PETALING JAYA: ProtectHealth Corporation Sdn Bhd (PHCorp), set up to manage the Peduli Kesihatan B40 scheme (PeKa B40) is a 100% government-owned company, says Datuk Seri Dr Dzulkefly Ahmad.
The Health Minister said PHCorp was not a “managed care organisation (MCO) or a third party administrator (TPA)”.
Dr Dzulkefly said PHCorp was set up to broaden the access of quality healthcare services by optimising the use of existing public and private healthcare ecosystems.
He also explained the scheme was currently at a pilot project phase and had not been fully launched.
“Currently, the ministry wants to study the acceptance of the people and other stakeholders towards this scheme.
“The involvement and support of every stakeholder is very important in ensuring the success of the scheme, which is an initiative which focuses on the public-private collaboration through government funding,” he said in a statement here yesterday.
On Jan 28, it was reported that some 800,000 Malaysians aged 50 years and older from the B40 group are expected to benefit from the RM100mil PeKa B40 healthcare scheme.
The scheme would include health screenings, medical care benefits, incentives to complete cancer treatment as well as transport incentives.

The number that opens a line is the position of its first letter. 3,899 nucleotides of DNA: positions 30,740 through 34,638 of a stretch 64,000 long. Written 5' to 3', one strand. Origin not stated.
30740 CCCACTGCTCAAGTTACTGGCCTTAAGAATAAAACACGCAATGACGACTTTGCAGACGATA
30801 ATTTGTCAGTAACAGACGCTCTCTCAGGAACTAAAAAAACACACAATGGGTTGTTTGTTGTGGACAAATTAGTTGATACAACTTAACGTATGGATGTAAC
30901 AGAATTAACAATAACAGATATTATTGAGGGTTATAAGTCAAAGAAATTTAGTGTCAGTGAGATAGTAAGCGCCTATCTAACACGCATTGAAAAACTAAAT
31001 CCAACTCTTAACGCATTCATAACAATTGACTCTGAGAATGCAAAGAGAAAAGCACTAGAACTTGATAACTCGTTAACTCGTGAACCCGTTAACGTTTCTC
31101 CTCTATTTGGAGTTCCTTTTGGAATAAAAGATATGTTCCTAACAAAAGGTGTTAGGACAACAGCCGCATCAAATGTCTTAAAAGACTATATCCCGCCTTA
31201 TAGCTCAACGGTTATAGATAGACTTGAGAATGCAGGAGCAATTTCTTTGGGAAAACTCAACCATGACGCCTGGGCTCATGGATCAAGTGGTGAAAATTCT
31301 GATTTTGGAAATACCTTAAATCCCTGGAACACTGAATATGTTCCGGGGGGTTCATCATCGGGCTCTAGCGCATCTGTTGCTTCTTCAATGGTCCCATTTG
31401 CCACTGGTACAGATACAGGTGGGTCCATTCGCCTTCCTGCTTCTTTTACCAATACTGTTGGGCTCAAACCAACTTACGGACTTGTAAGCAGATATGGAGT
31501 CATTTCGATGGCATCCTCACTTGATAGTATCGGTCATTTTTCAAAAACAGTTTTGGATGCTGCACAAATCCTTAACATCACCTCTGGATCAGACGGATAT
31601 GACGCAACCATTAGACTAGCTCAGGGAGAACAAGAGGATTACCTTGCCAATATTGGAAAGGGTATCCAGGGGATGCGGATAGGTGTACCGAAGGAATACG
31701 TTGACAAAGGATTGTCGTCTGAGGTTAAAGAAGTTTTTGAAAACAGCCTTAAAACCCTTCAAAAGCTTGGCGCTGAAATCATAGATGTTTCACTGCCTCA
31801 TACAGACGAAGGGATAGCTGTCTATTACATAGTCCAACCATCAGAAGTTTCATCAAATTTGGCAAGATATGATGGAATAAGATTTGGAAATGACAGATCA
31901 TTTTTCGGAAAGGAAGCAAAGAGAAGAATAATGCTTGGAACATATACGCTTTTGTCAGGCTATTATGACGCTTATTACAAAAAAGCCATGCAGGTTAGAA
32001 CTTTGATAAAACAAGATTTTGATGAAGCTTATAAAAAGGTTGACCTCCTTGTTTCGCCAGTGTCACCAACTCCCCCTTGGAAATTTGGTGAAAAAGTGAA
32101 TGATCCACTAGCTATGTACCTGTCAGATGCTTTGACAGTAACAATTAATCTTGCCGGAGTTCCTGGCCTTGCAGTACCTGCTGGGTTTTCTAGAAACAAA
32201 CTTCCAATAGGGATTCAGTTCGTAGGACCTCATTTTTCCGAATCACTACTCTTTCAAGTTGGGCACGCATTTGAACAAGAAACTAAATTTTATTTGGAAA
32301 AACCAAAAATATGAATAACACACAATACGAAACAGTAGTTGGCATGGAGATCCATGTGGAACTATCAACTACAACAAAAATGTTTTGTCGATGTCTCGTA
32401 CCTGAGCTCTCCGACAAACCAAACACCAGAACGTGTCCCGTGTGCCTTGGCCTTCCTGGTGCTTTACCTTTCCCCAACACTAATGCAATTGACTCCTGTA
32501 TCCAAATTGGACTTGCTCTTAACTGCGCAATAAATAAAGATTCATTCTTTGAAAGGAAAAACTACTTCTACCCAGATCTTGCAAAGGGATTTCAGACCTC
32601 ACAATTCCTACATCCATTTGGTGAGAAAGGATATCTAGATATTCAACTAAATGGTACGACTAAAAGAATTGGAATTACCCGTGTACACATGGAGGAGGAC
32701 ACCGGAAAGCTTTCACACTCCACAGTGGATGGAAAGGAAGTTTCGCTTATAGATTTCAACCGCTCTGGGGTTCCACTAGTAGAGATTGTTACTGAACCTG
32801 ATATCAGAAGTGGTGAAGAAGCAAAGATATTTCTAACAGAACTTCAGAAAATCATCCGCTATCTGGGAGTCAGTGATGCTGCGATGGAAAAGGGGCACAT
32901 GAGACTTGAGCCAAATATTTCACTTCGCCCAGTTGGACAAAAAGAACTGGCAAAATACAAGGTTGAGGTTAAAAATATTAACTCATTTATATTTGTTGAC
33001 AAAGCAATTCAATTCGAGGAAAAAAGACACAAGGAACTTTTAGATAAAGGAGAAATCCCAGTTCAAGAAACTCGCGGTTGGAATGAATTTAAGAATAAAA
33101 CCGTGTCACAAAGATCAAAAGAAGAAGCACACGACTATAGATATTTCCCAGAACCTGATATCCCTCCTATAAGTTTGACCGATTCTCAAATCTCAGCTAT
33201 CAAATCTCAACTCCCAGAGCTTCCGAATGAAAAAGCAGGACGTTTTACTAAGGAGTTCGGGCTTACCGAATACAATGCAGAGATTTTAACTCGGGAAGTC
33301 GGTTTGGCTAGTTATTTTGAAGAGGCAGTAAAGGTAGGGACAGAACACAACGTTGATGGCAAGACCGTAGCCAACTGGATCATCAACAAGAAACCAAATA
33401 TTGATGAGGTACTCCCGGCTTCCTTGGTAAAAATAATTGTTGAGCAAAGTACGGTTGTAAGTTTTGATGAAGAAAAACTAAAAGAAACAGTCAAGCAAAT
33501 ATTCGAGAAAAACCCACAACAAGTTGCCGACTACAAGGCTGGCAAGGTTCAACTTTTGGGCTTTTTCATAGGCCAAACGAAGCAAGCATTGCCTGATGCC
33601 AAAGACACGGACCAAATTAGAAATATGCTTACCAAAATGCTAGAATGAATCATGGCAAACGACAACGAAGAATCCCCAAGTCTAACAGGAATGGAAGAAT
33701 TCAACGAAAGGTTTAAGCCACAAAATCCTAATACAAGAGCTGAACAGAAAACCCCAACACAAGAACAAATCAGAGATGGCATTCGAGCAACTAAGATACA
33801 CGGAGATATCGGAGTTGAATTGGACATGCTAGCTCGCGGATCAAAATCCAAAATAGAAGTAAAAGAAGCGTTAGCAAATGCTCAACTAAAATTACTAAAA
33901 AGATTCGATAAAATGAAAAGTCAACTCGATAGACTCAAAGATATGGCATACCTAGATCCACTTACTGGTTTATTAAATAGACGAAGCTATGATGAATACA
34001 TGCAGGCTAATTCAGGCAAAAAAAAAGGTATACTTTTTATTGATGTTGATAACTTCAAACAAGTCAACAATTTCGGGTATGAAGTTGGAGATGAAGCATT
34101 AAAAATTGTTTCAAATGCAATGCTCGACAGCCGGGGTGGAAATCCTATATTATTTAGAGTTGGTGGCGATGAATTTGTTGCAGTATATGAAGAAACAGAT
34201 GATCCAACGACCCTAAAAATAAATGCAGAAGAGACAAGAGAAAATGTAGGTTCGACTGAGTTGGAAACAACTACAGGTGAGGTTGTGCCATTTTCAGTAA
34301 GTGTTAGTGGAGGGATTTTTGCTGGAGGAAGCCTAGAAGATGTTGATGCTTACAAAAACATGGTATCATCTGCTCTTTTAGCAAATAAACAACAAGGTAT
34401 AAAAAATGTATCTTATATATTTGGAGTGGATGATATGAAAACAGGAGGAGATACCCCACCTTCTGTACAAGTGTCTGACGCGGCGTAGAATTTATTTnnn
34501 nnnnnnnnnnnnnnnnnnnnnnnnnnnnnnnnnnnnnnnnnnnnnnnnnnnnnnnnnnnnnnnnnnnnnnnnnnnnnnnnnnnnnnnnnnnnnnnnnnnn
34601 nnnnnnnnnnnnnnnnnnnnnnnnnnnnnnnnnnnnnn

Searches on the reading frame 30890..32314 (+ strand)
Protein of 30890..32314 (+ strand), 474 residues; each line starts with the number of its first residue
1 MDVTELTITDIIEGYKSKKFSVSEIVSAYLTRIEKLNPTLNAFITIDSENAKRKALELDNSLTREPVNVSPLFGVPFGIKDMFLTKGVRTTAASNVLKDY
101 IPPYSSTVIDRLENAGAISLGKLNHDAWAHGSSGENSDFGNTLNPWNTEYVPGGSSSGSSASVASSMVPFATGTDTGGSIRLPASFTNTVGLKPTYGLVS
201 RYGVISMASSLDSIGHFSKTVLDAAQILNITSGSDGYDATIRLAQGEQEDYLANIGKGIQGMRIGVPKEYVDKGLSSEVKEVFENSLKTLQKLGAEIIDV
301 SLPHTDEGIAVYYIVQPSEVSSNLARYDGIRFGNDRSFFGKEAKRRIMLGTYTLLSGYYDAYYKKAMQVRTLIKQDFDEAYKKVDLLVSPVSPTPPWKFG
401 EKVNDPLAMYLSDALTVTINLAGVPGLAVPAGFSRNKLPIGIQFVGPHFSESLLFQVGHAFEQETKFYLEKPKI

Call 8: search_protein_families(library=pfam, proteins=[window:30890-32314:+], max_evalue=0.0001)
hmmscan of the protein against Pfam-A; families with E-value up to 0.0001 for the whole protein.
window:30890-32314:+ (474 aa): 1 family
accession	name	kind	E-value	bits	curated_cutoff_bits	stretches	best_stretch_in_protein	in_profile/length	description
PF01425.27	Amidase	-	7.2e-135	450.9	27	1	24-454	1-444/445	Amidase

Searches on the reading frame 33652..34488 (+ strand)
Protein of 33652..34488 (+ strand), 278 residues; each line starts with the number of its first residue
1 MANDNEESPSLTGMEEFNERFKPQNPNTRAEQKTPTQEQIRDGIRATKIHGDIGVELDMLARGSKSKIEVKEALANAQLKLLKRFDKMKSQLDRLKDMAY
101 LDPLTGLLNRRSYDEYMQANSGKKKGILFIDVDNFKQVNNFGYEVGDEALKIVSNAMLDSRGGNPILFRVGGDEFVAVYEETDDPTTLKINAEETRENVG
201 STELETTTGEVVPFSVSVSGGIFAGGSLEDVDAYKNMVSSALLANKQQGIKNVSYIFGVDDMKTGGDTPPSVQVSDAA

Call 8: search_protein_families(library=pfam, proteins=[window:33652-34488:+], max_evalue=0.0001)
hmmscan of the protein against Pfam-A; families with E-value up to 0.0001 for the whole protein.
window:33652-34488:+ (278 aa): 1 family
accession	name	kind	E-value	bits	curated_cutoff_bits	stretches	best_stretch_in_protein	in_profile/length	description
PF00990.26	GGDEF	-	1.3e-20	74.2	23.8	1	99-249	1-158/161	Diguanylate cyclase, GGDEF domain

Dr Dzulkefly said private clinics and medical laboratories would be involved in the healthcare screening of patients.
He said six private medical laboratories had passed the selection process and had registered with PHCorp.
He added that doctors in private practice registered with the scheme were free to choose any of these laboratories to handle their patients’ lab tests.
“There will be no payment involved between these two parties, and all payments will be borne by PHCorp,” he said.
He also clarified that medical fees for consultancy and health screening services at private clinics would be based on the provisions of the Private Healthcare Facilities and Services (Private Medical Clinics or Private Dental Clinics) Regulations 2006.
Meanwhile, PAS’ Kuala Terengganu MP Ahmad Amzad Hashim said the Health Ministry should explain who would bear the remaining medical costs once the limited allocation for each patient is exhausted.
He also questioned how the scheme would benefit poor patients who needed long-term medical care for critical ailments as insurance schemes only covered a certain percentage of the total cost.
He said the government should temporarily put on hold the proposed My Salam and PeKa B40 insurance schemes until the shortcomings and ambiguity of the scheme are addressed.
Did you find this article insightful?